Toward a multi-country monitoring system of reproductive health in the context of endocrine disrupting chemical exposure

Publié le 1 Février 2016
Mis à jour le 5 juillet 2019

Background: worrying trends regarding human reproductive endpoints (e.g. semen quality, reproductive cancers) have been reported and there is growing circumstantial evidence for a possible causal link between these trends and exposure to endocrine disrupting chemicals (EDCs). However, there is a striking lack of human data to fill the current knowledge gaps. To answer the crucial questions raised on human reproductive health, there is an urgent need for a reproductive surveillance system to be shared across countries. Methods: a multidisciplinary network named HUman Reproductive health and Global ENvironment Network (HURGENT) was created aiming at designing a European monitoring system for reproductive health indicators. Collaborative work allowed setting up the available knowledge to design such a system. Furthermore we conducted an overview of 23 potential indicators, based upon a weight of evidence (WoE) approach according to their potential relation with EDC exposure. Results: the framework and purposes of the surveillance system are settled as well as the approach to select suitable reproductive indicators. The indicators found with the highest scores according to the WoE approach are prostate and breast cancer incidence, sex ratio, endometriosis and uterine fibroid incidence, indicators related to the testicular dysgenesis syndrome, precocious puberty incidence and reproductive hormone levels. Conclusion: not only sentinel health endpoints, but also diseases with high burdens in public health are highlighted as prior indicators in the context of EDC exposure. Our work can serve as a basis to construct, as soon as possible, the first multi-country reproductive monitoring system.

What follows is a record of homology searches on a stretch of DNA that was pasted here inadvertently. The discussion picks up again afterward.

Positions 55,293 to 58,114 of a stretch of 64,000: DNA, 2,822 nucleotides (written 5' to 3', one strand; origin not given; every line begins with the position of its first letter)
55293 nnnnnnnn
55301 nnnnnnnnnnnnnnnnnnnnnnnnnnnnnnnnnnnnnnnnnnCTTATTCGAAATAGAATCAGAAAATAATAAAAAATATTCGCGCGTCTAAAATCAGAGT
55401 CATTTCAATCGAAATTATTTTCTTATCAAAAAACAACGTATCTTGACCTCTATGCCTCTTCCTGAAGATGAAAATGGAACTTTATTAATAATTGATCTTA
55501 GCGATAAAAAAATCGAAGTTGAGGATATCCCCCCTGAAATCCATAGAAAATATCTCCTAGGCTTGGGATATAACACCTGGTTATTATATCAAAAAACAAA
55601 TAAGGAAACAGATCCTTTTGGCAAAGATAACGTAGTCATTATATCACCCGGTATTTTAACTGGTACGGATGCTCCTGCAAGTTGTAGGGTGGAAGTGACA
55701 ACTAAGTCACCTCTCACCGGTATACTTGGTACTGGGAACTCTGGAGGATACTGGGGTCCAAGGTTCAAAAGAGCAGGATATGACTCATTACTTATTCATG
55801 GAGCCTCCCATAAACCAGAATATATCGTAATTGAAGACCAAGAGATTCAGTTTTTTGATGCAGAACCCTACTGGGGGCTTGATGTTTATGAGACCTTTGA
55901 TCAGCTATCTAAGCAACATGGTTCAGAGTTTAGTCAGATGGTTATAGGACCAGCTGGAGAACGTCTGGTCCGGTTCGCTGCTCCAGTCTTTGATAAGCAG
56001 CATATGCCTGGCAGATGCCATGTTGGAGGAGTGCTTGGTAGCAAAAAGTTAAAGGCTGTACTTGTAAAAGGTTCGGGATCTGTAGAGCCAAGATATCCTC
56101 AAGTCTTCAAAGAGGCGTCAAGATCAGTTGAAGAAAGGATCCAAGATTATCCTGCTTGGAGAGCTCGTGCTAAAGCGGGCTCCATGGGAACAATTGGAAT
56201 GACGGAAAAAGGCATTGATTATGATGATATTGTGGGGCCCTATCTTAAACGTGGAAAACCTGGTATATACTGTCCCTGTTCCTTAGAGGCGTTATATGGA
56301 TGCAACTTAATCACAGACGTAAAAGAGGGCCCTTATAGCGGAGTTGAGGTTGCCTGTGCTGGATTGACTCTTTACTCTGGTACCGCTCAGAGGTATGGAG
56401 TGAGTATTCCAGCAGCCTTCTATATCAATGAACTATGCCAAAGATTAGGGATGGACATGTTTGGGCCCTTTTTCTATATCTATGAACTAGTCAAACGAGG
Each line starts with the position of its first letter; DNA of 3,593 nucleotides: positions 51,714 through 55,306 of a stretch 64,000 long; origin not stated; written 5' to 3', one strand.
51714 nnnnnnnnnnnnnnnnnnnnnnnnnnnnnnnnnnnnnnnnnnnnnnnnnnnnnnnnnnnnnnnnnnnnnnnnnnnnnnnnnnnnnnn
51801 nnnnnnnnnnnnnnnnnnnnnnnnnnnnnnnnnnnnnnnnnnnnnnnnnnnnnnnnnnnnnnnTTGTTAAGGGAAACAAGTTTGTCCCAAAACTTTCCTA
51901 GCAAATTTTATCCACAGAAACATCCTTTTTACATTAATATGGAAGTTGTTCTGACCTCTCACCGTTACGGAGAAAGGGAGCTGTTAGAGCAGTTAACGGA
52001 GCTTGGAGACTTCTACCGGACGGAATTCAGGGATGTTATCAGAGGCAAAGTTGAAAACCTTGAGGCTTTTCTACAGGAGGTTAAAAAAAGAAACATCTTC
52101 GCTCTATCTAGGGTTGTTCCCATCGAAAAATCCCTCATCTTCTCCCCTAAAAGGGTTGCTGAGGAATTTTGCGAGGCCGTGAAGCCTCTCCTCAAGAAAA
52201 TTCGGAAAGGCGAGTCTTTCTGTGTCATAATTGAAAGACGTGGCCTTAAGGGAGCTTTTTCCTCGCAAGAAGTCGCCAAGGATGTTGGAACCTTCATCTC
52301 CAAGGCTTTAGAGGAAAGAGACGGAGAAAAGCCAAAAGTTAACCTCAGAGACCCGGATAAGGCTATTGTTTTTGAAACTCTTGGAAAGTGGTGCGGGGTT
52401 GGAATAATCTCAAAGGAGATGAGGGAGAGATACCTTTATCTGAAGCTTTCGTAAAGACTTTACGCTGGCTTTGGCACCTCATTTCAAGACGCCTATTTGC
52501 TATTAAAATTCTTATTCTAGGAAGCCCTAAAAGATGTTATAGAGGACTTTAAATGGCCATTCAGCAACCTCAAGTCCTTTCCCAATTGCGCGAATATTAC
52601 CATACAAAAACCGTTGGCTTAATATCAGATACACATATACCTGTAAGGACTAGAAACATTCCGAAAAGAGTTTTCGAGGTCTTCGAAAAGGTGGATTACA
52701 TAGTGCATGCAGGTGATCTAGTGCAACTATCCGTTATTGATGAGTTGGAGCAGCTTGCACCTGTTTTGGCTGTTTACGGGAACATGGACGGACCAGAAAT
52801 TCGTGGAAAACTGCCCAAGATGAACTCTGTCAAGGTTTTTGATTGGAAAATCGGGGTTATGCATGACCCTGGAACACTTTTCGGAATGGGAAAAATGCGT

Auteur : Le Moal J, Sharpe RM, Jorgensen N, Levine H, Jurewicz J, Mendiola J, Swan SH, Virtanen H, Christin Maitre S, Cordier S, Toppari J, Hanke W
European journal of public health, 2016, vol. 26, n°. 1, p. 76-83